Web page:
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The students who stayed

Students+who+chose+to+not+walk+out+did+so+for+a+variety+of+reasons%3A+CIF+game+rules%2C+personal+beliefs+or+problems+with+the+movement+itself.+Credit%3A+Abigail+Massar+%2F+The+Foothill+Dragon+Press
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The students who stayed

Students who chose to not walk out did so for a variety of reasons: CIF game rules, personal beliefs or problems with the movement itself. Credit: Abigail Massar / The Foothill Dragon Press

Students who chose to not walk out did so for a variety of reasons: CIF game rules, personal beliefs or problems with the movement itself. Credit: Abigail Massar / The Foothill Dragon Press

Students who chose to not walk out did so for a variety of reasons: CIF game rules, personal beliefs or problems with the movement itself. Credit: Abigail Massar / The Foothill Dragon Press

Students who chose to not walk out did so for a variety of reasons: CIF game rules, personal beliefs or problems with the movement itself. Credit: Abigail Massar / The Foothill Dragon Press

Becka Shuere

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Foothill was no exception to the national walkout that gripped the nation on April 20, led by the organizers of the Never Again movement. The students from the Ventura Unified School District (Ventura Unified) who participated marched approximately four miles to City Hall. The protest was a follow-up to a previous walkout commemorating Parkland victims on March 14, which was shorter in duration and distance than this most recent protest.

Of the total number of unexcused absences on April 20, over 100 were attributed to students joining the march to City Hall. The majority of Foothill students who did not walk out had a variety of reasons for staying behind.

Some students remained at school for athletics-related reasons. Evan Wallace ‘20 felt conflicted about joining the protest, pointing out that “the CIF rule says that if you’re not present for one or more periods, you can’t compete in sporting events.”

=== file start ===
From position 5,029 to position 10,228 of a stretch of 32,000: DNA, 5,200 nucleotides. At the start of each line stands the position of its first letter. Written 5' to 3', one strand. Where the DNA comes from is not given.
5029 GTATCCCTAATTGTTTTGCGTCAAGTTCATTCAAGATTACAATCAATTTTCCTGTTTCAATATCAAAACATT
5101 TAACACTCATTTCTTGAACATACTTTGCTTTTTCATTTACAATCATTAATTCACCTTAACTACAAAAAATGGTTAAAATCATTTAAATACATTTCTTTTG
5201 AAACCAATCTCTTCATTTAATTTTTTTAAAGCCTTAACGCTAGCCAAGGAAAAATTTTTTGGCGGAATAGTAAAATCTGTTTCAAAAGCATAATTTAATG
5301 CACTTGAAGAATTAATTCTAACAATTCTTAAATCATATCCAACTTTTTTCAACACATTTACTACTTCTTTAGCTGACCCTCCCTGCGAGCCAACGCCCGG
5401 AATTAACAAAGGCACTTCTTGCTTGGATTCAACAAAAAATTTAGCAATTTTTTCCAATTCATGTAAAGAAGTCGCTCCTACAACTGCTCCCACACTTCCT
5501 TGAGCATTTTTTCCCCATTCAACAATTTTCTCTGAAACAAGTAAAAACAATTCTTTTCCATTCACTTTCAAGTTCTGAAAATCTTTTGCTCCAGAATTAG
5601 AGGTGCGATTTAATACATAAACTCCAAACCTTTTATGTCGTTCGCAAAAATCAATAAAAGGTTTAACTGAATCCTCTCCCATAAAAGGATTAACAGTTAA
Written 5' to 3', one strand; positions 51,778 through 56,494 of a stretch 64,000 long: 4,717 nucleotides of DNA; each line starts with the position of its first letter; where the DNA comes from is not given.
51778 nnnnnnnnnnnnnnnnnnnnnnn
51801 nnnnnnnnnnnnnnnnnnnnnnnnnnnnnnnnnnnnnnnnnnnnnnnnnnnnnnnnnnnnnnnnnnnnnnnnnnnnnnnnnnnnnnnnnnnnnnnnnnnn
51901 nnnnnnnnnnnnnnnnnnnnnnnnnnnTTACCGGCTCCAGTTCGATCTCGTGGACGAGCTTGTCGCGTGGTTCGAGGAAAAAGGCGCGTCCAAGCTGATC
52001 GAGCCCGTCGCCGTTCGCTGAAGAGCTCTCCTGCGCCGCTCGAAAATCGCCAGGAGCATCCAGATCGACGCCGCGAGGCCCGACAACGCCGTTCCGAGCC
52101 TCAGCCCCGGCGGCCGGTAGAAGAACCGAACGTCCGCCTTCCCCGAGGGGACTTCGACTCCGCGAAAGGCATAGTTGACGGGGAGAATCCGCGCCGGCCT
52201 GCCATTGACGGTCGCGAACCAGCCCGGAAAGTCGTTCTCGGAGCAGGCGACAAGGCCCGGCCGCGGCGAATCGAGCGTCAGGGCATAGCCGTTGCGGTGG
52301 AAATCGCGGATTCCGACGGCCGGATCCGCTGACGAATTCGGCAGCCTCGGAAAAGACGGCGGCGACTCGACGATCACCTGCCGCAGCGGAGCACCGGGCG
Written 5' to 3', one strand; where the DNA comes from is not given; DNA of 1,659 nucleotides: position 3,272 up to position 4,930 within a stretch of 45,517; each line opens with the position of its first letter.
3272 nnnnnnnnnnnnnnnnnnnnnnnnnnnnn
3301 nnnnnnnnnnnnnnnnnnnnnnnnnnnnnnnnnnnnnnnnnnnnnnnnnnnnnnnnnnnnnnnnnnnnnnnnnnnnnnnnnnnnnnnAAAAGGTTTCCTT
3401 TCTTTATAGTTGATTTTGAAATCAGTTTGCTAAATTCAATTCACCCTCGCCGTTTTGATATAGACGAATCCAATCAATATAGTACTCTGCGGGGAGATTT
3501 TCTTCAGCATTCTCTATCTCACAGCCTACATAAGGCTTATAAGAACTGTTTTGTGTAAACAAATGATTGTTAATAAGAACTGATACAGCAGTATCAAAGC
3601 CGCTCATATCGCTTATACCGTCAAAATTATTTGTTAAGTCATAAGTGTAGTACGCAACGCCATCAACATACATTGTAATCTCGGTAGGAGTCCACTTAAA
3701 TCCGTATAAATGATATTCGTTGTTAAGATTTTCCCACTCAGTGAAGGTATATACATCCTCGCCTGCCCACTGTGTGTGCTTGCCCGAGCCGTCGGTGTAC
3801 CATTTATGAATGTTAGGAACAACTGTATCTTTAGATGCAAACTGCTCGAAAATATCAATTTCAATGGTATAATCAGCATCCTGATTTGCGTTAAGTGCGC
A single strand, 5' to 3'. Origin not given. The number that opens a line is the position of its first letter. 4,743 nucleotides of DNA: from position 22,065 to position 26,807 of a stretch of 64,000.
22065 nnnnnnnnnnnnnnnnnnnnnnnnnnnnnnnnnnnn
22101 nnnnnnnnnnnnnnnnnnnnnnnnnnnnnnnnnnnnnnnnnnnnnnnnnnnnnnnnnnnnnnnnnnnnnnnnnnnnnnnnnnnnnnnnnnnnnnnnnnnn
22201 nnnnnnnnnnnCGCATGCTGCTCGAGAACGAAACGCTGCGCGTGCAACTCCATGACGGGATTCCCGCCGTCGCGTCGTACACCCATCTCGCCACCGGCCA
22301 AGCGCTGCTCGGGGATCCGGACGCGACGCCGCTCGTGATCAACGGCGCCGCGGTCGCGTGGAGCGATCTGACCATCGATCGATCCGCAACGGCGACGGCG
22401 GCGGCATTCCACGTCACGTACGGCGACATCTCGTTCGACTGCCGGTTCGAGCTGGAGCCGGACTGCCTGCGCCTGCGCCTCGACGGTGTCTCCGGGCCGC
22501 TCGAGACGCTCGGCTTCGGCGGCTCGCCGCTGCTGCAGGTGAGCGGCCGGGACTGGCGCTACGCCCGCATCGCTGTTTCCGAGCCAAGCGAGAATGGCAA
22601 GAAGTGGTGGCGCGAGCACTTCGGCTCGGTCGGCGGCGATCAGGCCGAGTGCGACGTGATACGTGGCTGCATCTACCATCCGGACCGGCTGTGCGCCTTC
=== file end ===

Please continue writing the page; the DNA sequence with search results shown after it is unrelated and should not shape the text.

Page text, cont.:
Wallace was one of many athletes who felt this way. Jack Ryan ‘21 knew he would not be allowed to attend his meet if he walked out, despite personally believing in the cause.

Other students, such as Bradley Silvernail ‘19, believed his participation of the walkout would not make a appreciable difference in the success of the movement.

“I feel like [students] mostly get ignored, [and] they pretty much acknowledge it, [because] if I’m there they’re not really going to say ‘oh that kid’s there, now we’re going to do something about it,’” Silvernail stated.

Alexa de la Rosa ‘19 feared the repercussions while also disagreeing with the point of the protest.

“One reason I didn’t walk out obviously is because I didn’t want to get in trouble—I didn’t want to get an unexcused absence. I even witnessed another student having trouble walking out herself because she didn’t want to get that unexcused absence. Aside from that, I don’t really believe guns are the problem,” she said.

The turnout was unlike the March 14 walkout. Then, every student made a political statement whether they left the classroom or not. The numbers in the majority who stayed did not reflect the turnout of the preceding walkout.

Although many students chose to stay behind, their reasons for doing so have significant differences. Pearl Esparza ‘19 and of Trey Casswell ‘18 both stayed back due to their objections to policies in the movement’s agenda but were nevertheless on opposite sides of the spectrum.

Esparza objected to specific policies in the movement’s agenda, in particular what she believes would be a harmful violation of patient confidentiality between mental health doctors and police officers.

Casswell, on the other hand, cited some of his reasons for remaining in school as a combination of classwork, his pro-gun stance and his upcoming baseball game.

Furthermore, Casswell didn’t leave because he felt the movement was undermined because many students did not have a legitimate reason for walking out.

“I know a lot of people who left class and went home using the walkout as kind of their reason to get out of class,” Casswell said. “Also, a lot of people don’t really like do their research on why they’re protesting, so I don’t feel like a lot of people are educated on the protest that they’re joining.”

Reporting credit: Sam Bova and William Flannery assisted in the reporting of this article.

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